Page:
Neuroethics 10 (3):419-430 (2017)
AbstractMinors with attention-deficit-hyperactivity disorders are liable to use pharmacological treatment against their will and may find their authentic “I” modified. Thus, their use is widely criticized. In this study, the effect of ADHD drugs on adolescents’ personal experience is examined. The goal is to understand how psychological changes that young people experience when they take these medications interrelate with their attitude toward being medicated. Methylphenidate is the most common pharmacological treatment for ADHD. We look into the change that Israeli adolescents undergo when they use it; their experience in controlling the change, and their assessment of the meaning of the change for their lives. Thirty-eight adolescents participated in semi-structured interviews. The findings, analyzed using grounded theory, show that methylphenidate affects the participants’ demeanor, mood, and even preferences. The participants, aware of these effects, apply discretion in taking methylphenidate and thus influence their traits and their willingness to engage in various activities. When needing to prepare for a matriculation exam, for example, they take methylphenidate; when they need to be creative or sociable, they avoid it and enjoy what they consider the advantages of ADHD, such as creativity and spontaneity. As discretionary users, they shape their life stories in a way that makes them more meaningful and diverse, better tailored to their social surroundings, and more useful in maintaining personal autonomy in the course of pharmacological treatment of ADHD.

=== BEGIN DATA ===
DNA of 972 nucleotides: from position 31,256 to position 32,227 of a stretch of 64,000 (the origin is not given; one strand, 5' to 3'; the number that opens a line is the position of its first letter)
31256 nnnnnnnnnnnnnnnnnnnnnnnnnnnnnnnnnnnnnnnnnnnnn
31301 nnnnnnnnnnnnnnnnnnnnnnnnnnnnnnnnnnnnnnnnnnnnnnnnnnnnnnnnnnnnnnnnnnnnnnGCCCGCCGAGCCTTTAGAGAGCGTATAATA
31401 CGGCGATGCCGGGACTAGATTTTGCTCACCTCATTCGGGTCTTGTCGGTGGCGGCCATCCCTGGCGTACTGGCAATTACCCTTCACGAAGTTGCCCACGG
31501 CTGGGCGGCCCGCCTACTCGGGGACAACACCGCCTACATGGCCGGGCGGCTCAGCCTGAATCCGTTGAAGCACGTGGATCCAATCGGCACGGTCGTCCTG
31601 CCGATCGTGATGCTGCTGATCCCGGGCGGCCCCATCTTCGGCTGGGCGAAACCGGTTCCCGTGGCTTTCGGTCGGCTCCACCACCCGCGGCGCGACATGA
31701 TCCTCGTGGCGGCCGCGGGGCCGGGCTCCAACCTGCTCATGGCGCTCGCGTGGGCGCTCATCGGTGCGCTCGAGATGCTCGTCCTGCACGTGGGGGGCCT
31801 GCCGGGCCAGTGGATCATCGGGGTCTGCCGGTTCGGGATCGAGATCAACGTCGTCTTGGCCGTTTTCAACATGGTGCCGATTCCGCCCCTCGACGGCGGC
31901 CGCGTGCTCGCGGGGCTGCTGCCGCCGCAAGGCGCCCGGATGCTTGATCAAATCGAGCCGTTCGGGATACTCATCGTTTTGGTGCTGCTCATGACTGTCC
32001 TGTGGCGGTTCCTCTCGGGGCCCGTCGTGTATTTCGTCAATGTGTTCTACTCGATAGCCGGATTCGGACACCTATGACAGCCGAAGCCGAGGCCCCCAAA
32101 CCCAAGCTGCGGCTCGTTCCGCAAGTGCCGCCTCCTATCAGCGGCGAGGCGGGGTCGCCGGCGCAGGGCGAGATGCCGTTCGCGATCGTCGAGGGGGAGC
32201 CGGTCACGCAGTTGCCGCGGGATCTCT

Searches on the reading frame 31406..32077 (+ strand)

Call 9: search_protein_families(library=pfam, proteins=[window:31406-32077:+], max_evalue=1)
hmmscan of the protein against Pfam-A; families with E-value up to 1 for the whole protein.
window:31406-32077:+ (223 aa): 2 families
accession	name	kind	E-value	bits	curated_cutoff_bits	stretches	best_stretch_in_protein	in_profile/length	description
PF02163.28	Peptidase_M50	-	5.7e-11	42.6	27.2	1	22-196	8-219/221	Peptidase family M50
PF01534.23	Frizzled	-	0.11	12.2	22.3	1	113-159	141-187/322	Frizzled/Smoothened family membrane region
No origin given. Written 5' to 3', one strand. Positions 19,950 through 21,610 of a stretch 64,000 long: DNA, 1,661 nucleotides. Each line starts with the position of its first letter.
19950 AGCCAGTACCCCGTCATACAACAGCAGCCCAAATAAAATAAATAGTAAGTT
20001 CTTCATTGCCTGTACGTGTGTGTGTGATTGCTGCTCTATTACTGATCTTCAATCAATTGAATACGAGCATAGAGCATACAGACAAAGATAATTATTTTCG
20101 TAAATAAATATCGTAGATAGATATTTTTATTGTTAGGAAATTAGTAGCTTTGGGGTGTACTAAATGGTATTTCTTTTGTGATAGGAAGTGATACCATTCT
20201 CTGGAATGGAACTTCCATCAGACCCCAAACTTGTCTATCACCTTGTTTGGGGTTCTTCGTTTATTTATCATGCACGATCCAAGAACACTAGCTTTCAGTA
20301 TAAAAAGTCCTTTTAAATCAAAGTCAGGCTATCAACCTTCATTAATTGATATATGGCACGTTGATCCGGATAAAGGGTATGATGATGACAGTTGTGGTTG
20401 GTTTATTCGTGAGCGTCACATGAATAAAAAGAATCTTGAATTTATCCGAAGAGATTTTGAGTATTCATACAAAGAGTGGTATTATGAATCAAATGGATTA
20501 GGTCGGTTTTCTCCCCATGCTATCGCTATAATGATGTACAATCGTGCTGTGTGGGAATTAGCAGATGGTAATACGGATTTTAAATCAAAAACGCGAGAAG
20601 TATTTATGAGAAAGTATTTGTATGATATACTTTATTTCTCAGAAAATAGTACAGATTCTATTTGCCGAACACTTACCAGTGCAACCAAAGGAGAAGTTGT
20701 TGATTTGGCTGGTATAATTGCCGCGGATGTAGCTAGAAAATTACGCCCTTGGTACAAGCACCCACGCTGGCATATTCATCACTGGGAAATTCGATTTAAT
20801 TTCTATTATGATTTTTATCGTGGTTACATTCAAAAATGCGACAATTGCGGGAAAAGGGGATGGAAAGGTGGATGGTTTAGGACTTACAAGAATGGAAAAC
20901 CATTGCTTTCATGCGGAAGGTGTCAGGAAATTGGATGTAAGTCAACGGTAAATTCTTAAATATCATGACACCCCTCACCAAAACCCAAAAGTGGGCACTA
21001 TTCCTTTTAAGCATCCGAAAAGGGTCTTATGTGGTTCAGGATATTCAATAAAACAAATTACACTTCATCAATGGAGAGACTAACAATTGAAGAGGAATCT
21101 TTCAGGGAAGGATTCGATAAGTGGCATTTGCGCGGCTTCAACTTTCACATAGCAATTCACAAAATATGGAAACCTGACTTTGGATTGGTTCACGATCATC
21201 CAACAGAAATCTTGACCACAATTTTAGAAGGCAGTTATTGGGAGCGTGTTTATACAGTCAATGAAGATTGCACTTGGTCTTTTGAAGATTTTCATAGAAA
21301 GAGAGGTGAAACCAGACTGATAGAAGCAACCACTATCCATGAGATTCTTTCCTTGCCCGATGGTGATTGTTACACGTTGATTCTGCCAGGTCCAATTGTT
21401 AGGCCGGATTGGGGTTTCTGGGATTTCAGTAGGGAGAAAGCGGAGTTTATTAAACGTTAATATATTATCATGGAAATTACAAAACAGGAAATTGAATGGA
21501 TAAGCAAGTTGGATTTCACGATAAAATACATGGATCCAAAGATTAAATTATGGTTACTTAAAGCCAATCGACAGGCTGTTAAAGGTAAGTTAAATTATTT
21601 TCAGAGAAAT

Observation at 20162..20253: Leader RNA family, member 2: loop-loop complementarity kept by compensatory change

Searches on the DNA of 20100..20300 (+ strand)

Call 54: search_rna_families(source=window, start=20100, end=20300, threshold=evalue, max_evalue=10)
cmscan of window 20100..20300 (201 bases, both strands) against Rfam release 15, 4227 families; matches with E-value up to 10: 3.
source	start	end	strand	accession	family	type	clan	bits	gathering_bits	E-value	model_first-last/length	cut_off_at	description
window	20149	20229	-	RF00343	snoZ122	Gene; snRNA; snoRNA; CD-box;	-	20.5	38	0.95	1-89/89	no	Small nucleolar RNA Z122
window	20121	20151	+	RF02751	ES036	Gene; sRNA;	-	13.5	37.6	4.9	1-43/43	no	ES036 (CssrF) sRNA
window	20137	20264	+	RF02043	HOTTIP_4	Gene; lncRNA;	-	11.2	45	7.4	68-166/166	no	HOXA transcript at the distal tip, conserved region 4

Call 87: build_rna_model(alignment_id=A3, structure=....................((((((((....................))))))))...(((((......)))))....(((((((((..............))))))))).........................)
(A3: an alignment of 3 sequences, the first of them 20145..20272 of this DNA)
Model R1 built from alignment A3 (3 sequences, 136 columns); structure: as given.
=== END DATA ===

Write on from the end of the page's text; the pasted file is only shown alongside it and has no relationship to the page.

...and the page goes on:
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References found in this work
Mental Disorder and the Concept of Authenticity.Alexandre Erler & Tony Hope - 2014 - Philosophy, Psychiatry, and Psychology 21 (3):219-232.
Will the "Real Boy" Please Behave: Dosing Dilemmas for Parents of Boys with ADHD.Ilina Singh - 2005 - American Journal of Bioethics 5 (3):34 – 47.
Citations of this work
Losing Meaning: Philosophical Reflections on Neural Interventions and Their Influence on Narrative Identity.Muriel Leuenberger - 2021 - Neuroethics (3):491-505.
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